1934 by R . Sumida .  Op. cit. .............................  10
9. S.S.Committee on Marine & Fisheries, Minutes of the
Meeting, Ottawa, April 29th, 1926 ......................  11
10. The Amalgamated Fisheries Association of B.C., The
Report for 1939 ........................................  12
11. Survey in 1934 by R. Sumida, Op. cit.  .................  12
12. Report of the Department of Fisheries, 1936 ............  12
13. Fourth Annual Report of the Department of Fisheries,
1933-34 .......... ............ ...........................  12
14. Given by Mr. Fukuyama, The B.C. Cod Fishermen's Cooperative Association .......  . . . . . ............ .......   13
15. Excerpt from the Survey in 1934 Ly R. Sumida; Op. cit.,.  13
16. Unless otherwise specified all the statistics in this
section are taken from the Study by R. Sumida, Op. cit.,  13
17. Canada Doho Hatten Taikan, J, Nakayama, 1929 ............  13
18. Report of the Department of Labour, B.C., 1919 ..........  14
19. Ibid.  1938 ............................................  14
20. J. Nakayama, Op. cit,  ......... .......................  15
21. Report of the Japanese Consulate, 1939, ten companies do
not include contractors ................................  17
22. R. Sumida, Op. cit.  ....................................  18
23. R. Sumida, Op. cit. unless otherwise stated statistics
are t .ken from this work ..............,.;.......,...-....  19
21.  Development of Japanese Farming in Canada, Grenada Daily
News, 1930  ............ .................................  19
25 »  R. Sumida, Op , cit, .........  ..........................  20
. .(  ) <il*
pi si
^ *  -»
Canada Daily News, Op. cit,,
Survey in 1934 by R. Sumida,
Canada Daily News, Op. cit..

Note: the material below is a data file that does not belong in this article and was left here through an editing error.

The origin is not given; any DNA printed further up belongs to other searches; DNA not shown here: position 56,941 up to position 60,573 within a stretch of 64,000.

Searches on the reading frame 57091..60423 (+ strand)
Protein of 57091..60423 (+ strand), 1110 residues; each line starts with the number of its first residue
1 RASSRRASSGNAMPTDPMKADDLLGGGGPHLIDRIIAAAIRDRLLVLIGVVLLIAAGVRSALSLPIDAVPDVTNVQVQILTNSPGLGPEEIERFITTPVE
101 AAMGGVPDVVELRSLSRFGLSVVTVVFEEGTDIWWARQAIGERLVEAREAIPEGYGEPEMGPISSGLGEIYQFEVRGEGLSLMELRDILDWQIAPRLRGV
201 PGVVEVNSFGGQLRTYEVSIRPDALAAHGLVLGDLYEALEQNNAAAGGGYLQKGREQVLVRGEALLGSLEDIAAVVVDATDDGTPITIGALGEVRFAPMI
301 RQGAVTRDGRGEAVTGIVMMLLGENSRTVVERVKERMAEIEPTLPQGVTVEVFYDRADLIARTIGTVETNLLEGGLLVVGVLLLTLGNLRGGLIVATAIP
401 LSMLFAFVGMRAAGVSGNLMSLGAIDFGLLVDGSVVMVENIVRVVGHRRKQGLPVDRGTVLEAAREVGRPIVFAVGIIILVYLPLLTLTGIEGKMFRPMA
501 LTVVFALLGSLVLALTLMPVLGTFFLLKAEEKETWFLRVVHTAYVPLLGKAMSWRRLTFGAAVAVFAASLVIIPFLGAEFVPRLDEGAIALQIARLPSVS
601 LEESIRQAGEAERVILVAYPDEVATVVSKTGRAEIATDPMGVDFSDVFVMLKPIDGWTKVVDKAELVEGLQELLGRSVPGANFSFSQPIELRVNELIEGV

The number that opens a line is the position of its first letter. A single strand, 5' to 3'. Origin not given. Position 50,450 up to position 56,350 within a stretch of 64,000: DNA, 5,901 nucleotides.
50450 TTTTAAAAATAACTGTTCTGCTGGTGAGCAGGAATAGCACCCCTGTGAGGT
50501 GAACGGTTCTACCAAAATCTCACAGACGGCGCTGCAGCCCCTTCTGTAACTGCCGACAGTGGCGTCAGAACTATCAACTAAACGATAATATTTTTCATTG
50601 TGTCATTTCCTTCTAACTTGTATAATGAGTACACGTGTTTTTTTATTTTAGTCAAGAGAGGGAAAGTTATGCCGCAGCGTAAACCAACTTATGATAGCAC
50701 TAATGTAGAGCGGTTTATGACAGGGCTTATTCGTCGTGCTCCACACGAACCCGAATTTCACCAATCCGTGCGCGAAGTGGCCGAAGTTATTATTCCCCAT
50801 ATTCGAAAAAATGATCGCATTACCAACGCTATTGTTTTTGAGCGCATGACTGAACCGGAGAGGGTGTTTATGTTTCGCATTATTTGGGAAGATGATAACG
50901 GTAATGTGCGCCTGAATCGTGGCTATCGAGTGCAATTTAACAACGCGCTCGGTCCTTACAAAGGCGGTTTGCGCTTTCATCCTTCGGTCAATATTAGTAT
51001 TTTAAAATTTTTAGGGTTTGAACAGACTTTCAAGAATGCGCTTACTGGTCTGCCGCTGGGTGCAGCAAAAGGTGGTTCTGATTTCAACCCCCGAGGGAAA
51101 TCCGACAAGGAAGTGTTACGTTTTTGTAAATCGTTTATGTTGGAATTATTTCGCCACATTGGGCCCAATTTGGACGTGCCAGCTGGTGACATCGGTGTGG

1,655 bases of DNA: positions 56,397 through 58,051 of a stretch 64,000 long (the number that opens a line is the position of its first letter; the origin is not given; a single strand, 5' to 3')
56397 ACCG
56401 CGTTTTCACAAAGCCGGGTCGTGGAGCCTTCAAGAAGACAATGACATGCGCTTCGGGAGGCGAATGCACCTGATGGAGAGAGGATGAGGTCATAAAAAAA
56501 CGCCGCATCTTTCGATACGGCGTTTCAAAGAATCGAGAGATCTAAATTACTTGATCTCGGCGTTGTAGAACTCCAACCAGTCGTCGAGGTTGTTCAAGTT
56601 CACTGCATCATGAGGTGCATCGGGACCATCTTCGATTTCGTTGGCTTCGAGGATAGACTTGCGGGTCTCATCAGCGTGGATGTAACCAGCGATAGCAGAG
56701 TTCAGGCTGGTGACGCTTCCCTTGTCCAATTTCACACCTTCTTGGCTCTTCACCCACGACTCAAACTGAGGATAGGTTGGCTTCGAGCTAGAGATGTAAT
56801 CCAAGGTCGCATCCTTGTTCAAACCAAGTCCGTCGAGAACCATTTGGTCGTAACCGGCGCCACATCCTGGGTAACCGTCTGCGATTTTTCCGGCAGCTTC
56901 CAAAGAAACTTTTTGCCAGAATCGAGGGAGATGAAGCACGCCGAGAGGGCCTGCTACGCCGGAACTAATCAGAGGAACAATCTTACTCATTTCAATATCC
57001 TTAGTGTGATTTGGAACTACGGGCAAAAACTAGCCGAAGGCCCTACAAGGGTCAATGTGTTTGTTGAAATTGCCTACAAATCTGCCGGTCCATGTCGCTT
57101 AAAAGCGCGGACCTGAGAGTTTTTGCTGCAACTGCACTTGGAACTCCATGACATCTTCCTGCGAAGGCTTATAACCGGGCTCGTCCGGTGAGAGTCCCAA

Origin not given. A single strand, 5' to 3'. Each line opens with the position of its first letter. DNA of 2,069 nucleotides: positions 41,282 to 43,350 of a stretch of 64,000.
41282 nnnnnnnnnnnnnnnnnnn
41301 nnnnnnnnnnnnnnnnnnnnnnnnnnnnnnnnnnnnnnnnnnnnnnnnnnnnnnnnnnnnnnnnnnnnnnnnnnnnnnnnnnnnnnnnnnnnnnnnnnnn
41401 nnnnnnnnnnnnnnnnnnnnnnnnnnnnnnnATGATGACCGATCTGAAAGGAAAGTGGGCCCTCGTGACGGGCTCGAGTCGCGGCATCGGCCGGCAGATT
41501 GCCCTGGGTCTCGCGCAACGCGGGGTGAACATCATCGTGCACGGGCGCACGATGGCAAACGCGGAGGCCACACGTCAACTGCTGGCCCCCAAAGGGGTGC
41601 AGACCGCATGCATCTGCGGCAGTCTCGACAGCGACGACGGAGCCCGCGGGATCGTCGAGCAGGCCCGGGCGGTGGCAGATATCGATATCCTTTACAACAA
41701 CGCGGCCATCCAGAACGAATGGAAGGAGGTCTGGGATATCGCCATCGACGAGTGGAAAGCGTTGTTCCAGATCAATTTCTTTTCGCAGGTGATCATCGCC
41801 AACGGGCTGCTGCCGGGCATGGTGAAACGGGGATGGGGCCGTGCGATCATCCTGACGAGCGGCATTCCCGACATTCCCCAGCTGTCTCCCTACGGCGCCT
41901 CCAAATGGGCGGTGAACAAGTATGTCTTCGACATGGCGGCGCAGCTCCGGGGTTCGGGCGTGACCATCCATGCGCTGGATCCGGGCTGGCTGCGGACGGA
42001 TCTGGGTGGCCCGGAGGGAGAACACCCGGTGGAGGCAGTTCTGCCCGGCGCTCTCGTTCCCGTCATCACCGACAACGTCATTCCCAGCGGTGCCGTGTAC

Survey in 1934 by R. Sumida.
Study by R. Sumida, Op. cit.
interview . .................
Survey in 1934 by R. Sumida,
1930 ...............
Op. cit,  .........
1930 ..............
Figures up to 1934
1935-36 obtained in
o 0 a   a
0 0
• 0 0 0
0 0
0   a   • 0
*  0
=  c  :  0
<• 0
0  coo
0  0
Daily News,
Lose to Win," by Mavis
enadian, November
Op. cit. ..
17, 1939
Survey carried out by tho
Vancouver, B.C., 1924-26  ................   ......
Report of the Life and Work Committee, B.C., United
Church Conference 1935 ...............................
United Church of Canada Year Book, 1939 ...... ....
Charles Young, Op. cit.  ..........................
J. Nakayama, Op. cit.  ...... .....................
Taken from an essay "We Must
Yuasa, appeared in The New Ci
Taken from the Survey, R. Sumida
Taken from the Report of the Survey of the Second
Generation Japanese in B.C., The Canadian Japanese
Association, 1935 .....................................
Facts obtained from "The Japanese Canadian Citizens'
League. " Vancouver ...................... ...... ....... ,
Unless otherwise specified facts were given in an
interview with Dr. Shimotakahara, Vancouver ...........
Figures were taken from the "Health" Vol. No. 3, March
1931, issued by the Department of Health, City of
Vancouver ......... ........................ ........... ,
Taken from the Medical Health Officer's Report for the
City of Vancouver and Greater Vancouver Metropolitan
Health District, 1938 .................................
Figures were obtained from the Japanese Welfare
Association, Vancouver ................................
Vancouver Daily Province, November 6, 1919 ............
Extracts from The New Canadian, Vancouver; September 8,
1939; October 13, 1939 ................................
From The Continental Daily News, Vancouv
1940 .....................................
Computed from the report appeared in The D
and The Continental Daily News, Vancouver,
1939 - February 23, 1940 .................
r, January 20,
:ily People